Here it is. Finally, the fudge I've been talking about since December. The recipe I've been tweaking and perfecting all winter. I wanted a fudge that was creamy and soft, but still stayed in nice solid squares. Now I bring it to you in all it's creamy, rich, chocolatey glory.
So if you see a family of nine rolling down the street like giant blueberries in a chocolate factory, you'll have to excuse us. The amount of fudge I have fed my family in the past months is slightly ridiculous, but it was definitely worth it.
Now I never have to think about the intricate science of fudge making again. All I have to do is mindlessly follow this recipe and I easily have perfect fudge every time.
To those of you who are new to the fudge making business, let me give you some tips.
- Fudge is a type of candy. It must be cooked to a specific temperature to achieve the correct texture. In this case you will need to cook the sugar to "the soft ball stage" (234ºF). If you don't have a candy thermometer, you can check if the candy has reached the correct temperature by placing a spoonful of the boiling mixture in a glass of ice water. After it has cooled for a moment, you should be able to form the sugar into a soft ball. Some people just time their fudge, but I feel like the time is different every time for me.
- Grainy fudge is caused by not cooking it to the proper temperature. Another way to assure that your fudge will not be grainy is to add a little corn syrup or marshmallows to stop the sugar from crystallizing.
- I use chocolate chips for this recipe. I had many batches of fudge turn out with a clumpy, weird texture because the chocolate didn't melt well. To avoid this, I pour the hot sugar mixture over the chocolate chips instead of adding the chocolate right to the hot pot. This way the chocolate doesn't get overcooked by the hot pot.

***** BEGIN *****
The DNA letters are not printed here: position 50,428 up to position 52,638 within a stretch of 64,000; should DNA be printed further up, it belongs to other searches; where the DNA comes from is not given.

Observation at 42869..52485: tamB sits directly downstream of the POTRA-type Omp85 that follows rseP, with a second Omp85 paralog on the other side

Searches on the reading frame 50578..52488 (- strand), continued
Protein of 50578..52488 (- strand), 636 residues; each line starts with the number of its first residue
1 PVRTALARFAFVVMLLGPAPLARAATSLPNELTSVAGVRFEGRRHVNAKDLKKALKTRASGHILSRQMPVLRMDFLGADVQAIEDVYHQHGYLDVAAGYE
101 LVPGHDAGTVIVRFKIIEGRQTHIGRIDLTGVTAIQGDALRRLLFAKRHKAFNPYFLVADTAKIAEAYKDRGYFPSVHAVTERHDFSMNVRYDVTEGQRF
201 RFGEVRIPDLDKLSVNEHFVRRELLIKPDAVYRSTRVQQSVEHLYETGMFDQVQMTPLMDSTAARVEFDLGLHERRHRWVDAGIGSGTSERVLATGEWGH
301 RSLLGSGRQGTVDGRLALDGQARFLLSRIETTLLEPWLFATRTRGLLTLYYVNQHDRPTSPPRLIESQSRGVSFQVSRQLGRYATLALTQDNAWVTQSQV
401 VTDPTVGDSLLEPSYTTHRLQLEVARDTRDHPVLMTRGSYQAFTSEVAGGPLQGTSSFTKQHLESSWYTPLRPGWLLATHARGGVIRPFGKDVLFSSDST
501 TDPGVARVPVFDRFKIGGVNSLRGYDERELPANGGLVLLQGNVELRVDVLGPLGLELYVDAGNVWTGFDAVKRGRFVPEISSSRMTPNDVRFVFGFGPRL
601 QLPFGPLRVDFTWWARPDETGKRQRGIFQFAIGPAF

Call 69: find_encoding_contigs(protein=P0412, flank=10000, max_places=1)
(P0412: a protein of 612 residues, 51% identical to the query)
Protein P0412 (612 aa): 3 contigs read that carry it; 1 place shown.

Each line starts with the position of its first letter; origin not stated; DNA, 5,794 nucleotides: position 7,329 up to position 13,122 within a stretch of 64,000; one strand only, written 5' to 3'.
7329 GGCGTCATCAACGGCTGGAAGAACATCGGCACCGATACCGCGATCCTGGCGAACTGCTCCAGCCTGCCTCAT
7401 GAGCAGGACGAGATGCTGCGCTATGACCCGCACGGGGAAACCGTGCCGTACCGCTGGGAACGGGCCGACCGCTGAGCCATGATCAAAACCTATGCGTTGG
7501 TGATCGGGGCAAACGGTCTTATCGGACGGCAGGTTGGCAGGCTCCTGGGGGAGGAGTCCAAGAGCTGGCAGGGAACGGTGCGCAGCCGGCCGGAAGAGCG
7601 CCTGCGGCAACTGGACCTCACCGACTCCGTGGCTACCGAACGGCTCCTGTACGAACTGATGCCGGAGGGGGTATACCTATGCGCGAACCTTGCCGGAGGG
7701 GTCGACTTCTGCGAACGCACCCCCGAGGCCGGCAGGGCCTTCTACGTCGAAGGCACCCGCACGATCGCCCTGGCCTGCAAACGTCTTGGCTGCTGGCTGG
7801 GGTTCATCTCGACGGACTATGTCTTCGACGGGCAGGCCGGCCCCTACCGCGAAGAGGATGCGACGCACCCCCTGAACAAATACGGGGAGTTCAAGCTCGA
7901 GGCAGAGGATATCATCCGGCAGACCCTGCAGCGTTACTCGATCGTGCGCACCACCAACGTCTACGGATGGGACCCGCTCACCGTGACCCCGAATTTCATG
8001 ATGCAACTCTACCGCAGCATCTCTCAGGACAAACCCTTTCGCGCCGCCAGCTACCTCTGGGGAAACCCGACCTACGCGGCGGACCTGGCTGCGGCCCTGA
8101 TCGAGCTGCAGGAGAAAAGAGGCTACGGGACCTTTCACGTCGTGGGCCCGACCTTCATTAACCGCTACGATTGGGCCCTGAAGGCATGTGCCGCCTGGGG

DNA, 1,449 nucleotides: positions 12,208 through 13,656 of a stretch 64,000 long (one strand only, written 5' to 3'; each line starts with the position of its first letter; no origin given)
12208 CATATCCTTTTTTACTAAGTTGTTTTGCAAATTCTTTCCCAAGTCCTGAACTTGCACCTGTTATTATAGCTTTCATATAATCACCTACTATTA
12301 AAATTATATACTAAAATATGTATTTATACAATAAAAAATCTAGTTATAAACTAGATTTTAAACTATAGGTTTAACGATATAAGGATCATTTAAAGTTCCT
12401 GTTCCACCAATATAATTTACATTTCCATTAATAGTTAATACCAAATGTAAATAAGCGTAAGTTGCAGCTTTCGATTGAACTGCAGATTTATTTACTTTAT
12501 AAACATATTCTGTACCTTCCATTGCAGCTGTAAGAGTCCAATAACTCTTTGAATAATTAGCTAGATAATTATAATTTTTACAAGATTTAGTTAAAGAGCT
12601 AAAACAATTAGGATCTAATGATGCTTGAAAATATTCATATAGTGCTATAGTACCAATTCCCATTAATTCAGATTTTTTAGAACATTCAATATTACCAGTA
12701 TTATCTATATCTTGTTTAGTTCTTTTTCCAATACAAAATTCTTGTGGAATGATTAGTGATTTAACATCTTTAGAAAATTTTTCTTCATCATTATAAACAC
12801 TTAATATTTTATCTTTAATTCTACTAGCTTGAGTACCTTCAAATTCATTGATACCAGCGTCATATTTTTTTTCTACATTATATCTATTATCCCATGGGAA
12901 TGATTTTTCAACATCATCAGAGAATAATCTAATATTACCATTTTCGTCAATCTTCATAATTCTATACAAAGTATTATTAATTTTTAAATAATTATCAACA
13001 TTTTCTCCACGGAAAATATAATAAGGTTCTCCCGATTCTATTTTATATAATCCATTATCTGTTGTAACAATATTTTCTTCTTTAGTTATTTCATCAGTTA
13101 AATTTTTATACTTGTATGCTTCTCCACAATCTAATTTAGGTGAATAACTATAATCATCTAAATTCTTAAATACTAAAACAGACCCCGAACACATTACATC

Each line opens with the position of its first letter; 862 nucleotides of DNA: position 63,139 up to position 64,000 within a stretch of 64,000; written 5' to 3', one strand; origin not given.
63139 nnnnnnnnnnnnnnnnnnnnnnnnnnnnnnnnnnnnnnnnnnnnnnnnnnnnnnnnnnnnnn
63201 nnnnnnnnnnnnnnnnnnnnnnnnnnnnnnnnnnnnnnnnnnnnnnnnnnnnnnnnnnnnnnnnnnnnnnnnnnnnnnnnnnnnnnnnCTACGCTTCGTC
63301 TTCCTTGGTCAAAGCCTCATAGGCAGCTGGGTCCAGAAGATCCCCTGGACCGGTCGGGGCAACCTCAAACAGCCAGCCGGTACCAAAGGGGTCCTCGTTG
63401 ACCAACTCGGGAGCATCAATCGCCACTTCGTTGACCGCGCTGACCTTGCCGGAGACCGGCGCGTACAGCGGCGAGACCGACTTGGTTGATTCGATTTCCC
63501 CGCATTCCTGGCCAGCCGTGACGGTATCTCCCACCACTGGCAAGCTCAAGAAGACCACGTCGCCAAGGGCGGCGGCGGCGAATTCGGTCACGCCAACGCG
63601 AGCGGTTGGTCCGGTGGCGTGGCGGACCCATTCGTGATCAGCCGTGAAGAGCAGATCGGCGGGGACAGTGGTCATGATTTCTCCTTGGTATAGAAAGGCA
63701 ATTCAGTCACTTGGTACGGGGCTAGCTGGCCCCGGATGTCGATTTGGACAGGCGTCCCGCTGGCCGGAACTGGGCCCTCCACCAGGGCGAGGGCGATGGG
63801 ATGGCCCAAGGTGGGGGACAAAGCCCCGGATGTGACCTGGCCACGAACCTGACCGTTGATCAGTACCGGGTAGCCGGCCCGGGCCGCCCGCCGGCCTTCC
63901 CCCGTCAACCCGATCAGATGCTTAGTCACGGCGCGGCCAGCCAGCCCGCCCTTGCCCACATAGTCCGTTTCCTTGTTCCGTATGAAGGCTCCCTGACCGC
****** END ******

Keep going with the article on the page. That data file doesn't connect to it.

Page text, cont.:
- Make sure you use evaporated milk and not sweetened condensed milk. These are two totally different things. If you don't have evaporated milk, heavy cream is a better sub.
- You can use either marshmallow creme or marshmallows. I feel like a like the results are a little better with the creme, but both are great.
- You can pour the fudge into any container or pan you want. It's best if you can line it with parchment because it makes removal easier. I like to use an 8x8 inch square pan, but you can use different sized pans, mini loaf pans, even muffin tins!
- I keep this stored in the fridge, but it's really good room temp because it's a little softer that way.
- This recipe is easily doubled. If you double it, you might want to use a slightly bigger pot and put it in a 9x13 pan.
- And if all of this is too complex for you, try this five minute microwave fudge. It's awsome too!
- The Best Fudge Ever
- 1 stick of salted butter (1/2 cup)
- 5 oz. can of evaporated milk (or 10 tablespoons if you only have a big can)
- 1/4 cup corn syrup
- 2 1/2 cups granulated sugar
- 7 oz. jar of marshmallow creme or 2 cups mini marshmallows
- 1 1/2 cups chocolate chips (I use semi-sweet)
- 1 tablespoon vanilla
- 1 cup nuts (optional)
- Line an 8x8 inch square pan with parchment paper and grease it lightly.
- Place the chocolate chips and vanilla in a large bowl. Set aside.
- Combine the butter, milk, syrup, and sugar in a medium pot (it should come about half way up the sides of the pan). Cook on medium heat.
- Bring the mixture to a boil, stirring constantly until it reaches 234ºF (known as "the soft ball stage") on a candy thermometer (or you can test if it's done by putting a spoonful of the boiling mixture into a cup of ice water. If you form it into a soft ball, it's ready).
- Remove from the heat and stir in the marshmallows or marshmallow creme until the mixture is smooth.
- Pour the mixture over the chocolate chips and stir until all the chocolate is melted and the mixture is smooth. Add the nuts if using.
- Pour the mixture into the prepared pan and cool completely before cutting.
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